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dewatering

Deep well dewatering systems remove groundwater from the site through a series of drilled gravity wells. These wells are larger in diameter than wellpoints and can have a diameter of over 12 in. An electric submersible pump is placed in each individual well. The wells are connected to a header which collects the pumped water for transport to a discharge point. There is no depth limitation to deep wells and large volumes of water can be removed from each well.

Note that electrical power is required at each well to run the pump. Deep well systems need some type of monitoring system as water must always run through the submersible pump. If no water is in the well and the pump continues to run in a dry state, the pump will overheat and be damaged.

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Eductor systems are especially functional in low flow dewatering applications. A series of wells are installed and connected to two parallel headers at the surface. One header is the high-pressure supply line and the other a low-pressure discharge line. The eductor “pump” (sometimes referred to as the body) is placed at the bottom of the well and has no down-hole moving parts. Both the high- and low-pressure lines run to a central pump station which feeds water under pressure to individual eductors placed at the bottom of the wells. The eductors use a nozzle/venturi setup to create a localized vacuum and draw groundwater into the well screen and up to the surface, through the low pressure return line to the pump station. Excess system water is discharged from an overflow tank and the remaining water is returned to the eductors via the eductor pump station through the high-pressure line. Eductors have a more complicated surface infrastructure including two header lines, and tankage/pumps at the central pumping stations. However, there are no moving parts in the eductors and a well can run dry with no damage to the system.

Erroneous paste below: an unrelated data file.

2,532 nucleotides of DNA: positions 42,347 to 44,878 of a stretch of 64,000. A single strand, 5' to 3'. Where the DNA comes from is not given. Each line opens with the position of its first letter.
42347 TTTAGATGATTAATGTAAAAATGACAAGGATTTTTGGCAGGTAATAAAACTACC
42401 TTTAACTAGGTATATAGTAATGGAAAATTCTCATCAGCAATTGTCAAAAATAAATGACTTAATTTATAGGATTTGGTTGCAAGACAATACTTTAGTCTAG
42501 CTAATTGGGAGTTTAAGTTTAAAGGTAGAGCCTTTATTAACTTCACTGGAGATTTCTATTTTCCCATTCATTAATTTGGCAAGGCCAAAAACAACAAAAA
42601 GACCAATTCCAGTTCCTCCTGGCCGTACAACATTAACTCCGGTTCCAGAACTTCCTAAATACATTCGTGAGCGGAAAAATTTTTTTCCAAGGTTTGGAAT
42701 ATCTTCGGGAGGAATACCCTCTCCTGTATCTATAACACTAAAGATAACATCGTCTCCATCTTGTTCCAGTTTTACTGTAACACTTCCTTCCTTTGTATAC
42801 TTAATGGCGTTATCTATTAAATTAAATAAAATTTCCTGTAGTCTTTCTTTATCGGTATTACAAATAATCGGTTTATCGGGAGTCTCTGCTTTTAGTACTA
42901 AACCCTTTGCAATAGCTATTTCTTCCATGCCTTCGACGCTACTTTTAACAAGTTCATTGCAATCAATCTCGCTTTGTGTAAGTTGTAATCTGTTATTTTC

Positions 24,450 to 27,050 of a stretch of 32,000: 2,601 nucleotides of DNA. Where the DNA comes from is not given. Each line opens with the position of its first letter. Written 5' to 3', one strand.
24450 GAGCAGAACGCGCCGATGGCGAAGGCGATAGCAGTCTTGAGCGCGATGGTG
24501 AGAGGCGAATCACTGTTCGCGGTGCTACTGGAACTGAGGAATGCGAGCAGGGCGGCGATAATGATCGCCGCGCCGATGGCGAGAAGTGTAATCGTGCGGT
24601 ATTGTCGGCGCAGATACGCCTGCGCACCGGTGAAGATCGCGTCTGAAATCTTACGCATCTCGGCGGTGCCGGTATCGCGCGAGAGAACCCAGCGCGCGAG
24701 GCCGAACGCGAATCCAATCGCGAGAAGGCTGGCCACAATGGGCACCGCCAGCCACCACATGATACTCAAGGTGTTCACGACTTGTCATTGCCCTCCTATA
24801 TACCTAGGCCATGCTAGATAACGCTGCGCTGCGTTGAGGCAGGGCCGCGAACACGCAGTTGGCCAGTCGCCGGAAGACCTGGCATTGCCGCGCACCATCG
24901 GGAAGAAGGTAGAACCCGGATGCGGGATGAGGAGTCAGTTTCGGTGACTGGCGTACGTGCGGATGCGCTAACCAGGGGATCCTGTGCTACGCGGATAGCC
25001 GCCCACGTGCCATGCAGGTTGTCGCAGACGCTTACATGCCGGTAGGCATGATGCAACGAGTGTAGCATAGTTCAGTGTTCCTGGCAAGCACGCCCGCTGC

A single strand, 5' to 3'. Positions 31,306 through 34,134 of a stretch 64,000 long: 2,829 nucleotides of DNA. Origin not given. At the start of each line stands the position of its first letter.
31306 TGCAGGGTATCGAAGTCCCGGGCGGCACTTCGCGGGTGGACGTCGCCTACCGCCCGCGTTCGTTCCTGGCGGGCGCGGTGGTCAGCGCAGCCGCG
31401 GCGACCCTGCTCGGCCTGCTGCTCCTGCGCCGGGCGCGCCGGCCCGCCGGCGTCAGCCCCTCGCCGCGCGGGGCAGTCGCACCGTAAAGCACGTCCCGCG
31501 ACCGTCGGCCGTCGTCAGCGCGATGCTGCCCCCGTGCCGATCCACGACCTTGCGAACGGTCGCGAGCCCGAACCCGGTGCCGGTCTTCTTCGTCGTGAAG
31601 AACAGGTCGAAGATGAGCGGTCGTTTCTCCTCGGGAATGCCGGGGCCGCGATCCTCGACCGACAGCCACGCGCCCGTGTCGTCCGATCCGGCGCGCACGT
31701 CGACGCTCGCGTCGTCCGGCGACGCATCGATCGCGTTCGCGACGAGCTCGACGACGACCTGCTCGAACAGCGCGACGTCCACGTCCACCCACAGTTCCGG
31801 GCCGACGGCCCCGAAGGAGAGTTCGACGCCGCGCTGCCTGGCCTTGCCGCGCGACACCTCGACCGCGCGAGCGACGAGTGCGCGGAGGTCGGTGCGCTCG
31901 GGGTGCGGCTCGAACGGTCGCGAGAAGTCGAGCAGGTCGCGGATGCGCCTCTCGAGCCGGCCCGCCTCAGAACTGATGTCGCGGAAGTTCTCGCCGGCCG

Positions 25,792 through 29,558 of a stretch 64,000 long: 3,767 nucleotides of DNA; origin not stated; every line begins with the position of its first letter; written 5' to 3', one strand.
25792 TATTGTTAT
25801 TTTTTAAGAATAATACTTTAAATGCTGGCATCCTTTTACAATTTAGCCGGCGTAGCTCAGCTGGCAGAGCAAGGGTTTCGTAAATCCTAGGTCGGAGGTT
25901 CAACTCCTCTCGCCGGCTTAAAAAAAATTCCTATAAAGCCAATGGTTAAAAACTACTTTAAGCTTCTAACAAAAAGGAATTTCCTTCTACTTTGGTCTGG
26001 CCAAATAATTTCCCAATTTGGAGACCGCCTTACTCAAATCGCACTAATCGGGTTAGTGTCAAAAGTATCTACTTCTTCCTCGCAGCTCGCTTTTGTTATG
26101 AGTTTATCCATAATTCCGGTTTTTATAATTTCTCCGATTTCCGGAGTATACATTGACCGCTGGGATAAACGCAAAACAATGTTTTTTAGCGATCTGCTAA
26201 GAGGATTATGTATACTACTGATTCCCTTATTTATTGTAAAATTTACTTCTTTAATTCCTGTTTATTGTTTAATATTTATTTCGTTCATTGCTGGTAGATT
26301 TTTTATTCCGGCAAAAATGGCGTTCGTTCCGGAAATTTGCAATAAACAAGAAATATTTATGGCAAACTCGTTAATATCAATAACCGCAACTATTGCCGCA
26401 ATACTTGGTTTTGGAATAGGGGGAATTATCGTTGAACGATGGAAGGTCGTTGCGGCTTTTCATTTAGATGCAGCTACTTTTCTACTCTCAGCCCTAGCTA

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Jack and bore and auger boring pits often require dewatering. Recently we collaborated with a contractor on a jack and bore project in the Chicago area for the completion of a pipeline under an active rail line. Both the launch and receiving pits of the project required a well point dewatering system. The pits were 40 ft X 16 ft (launch pit) and 20 ft X 16 ft (receiving pit) and were roughly 19 ft deep and required dewatering for construction and safety operations. Approximately 270 well points were required and were installed using the jetting drilling method. The system operated successfully, allowing for the project to be completed in a safe and efficient manner.

In summary, there are multiple options available to remove groundwater from construction sites, supporting a dry, safe workplace environment for workers. Dry worksites allow for construction activities to be completed efficiently and without schedule delays.

David Bardsley, PG, is the director of business development at Griffin Dewatering